The Rise of Student Loan Debt
The New York Fed's Donghoon Lee takes note of U.S. student debt approaching the $1 trillion mark:
Student loans are the second-largest form of private debt, behind mortgages, having eclipsed credit card debt:
(HELOC stands for home equity line of credit.)
The absolute value of student debt is high enough to cause concern. But it's worth noting that student debt has grown so rapidly relative to other kinds of debt in large part because consumers have tried to lower debt during the recession. Student debt growth may be more resilient during a recession than other kinds of consumer debt because it represents an investment rather than consumption, and because many people might see additional education as an alternative to trying to find a job in a down market. Whatever the reason for the uninterrupted growth in student debt, it seems that it's been crowding out other kinds of borrowing over the course of the downturn, as this somewhat hard to read graph shows:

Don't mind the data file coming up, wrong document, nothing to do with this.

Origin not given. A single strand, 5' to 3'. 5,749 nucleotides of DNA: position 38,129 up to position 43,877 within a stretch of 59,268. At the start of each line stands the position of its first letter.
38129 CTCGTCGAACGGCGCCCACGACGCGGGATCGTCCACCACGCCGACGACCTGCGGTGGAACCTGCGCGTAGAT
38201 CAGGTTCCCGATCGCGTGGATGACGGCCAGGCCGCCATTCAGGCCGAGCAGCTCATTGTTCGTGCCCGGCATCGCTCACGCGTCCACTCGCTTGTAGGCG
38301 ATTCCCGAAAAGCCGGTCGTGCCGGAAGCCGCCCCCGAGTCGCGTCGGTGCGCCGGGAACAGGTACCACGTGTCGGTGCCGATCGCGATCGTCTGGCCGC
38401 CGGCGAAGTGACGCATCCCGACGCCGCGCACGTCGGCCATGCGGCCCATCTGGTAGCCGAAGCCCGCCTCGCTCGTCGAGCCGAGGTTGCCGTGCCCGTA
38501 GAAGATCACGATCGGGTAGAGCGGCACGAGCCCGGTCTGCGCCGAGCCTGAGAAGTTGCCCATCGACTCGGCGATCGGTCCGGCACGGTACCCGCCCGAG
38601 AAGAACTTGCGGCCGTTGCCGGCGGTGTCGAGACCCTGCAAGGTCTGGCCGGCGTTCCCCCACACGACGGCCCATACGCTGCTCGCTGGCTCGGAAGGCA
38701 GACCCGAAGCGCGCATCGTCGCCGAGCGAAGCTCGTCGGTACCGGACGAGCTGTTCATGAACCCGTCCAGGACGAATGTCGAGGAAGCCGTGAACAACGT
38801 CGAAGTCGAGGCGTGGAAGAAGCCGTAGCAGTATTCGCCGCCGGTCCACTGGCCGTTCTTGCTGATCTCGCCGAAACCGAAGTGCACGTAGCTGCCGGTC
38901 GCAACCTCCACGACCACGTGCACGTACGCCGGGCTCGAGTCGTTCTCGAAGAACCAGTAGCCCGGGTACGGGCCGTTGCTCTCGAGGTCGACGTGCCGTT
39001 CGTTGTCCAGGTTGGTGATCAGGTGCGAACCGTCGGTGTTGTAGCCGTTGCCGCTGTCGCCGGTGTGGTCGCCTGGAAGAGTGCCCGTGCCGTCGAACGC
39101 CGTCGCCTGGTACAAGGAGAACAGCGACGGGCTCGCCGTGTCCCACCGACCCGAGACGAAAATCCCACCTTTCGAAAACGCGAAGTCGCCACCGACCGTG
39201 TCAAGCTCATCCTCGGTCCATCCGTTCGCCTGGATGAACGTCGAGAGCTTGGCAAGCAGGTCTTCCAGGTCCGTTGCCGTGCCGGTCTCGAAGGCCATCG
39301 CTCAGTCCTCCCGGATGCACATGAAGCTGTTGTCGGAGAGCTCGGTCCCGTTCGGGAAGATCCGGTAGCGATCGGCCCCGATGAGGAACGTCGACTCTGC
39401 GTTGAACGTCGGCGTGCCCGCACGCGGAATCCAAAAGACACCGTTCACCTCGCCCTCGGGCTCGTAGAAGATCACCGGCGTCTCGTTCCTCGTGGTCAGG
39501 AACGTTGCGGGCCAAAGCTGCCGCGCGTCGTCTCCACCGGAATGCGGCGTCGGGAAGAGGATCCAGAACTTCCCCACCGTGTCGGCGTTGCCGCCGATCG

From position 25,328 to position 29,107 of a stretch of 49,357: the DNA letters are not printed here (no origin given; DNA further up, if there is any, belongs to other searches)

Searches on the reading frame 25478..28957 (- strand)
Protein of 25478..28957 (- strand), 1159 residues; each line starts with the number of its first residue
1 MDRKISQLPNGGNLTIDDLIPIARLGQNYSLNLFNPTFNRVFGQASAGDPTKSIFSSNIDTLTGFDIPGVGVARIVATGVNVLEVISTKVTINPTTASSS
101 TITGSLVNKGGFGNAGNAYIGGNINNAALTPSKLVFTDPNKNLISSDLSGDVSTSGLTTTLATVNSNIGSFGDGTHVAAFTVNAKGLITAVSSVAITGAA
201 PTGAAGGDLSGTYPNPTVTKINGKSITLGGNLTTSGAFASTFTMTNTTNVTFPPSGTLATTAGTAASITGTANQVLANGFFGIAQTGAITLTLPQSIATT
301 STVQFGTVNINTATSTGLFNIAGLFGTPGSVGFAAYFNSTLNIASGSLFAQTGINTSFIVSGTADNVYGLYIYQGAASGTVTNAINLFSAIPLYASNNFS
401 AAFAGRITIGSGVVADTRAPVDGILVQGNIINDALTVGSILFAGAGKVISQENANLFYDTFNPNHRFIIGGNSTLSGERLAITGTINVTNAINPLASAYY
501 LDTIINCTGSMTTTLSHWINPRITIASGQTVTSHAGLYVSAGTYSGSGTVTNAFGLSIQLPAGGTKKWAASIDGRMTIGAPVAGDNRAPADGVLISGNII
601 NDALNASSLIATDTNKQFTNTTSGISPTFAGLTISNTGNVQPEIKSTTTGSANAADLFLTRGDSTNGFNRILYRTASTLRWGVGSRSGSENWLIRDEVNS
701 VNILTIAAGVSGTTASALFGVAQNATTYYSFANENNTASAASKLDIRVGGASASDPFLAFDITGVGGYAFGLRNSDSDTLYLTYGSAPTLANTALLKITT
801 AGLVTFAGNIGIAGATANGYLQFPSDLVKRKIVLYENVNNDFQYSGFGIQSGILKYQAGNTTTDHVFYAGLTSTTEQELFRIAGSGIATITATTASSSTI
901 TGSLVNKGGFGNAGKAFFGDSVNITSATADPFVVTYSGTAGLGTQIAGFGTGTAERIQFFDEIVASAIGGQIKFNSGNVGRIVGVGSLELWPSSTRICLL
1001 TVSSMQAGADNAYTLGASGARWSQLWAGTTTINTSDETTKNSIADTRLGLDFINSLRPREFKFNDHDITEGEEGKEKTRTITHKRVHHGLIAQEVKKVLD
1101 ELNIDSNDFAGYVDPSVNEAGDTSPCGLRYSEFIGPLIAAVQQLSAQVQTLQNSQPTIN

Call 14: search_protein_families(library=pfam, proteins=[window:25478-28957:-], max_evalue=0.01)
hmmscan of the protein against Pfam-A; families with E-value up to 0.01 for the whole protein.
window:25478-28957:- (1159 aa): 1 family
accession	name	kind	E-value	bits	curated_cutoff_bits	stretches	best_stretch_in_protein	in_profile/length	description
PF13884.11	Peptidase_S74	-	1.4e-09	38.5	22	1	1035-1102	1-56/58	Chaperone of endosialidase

It will be interesting to see whether these trends hold up when (and if) the economy fully recovers. It's possible that auto, credit, and other kinds of debt will once again outpace student debt once Americans start feeling comfortable about spending money and taking on debt again. But it's likely that higher education financing will become one of the more pressing policy questions in the years ahead.
Update: It might be helpful to include a bigger-picture view of private debt and the household deleveraging process that's taken place over the past few years. This is from Calculated Risk: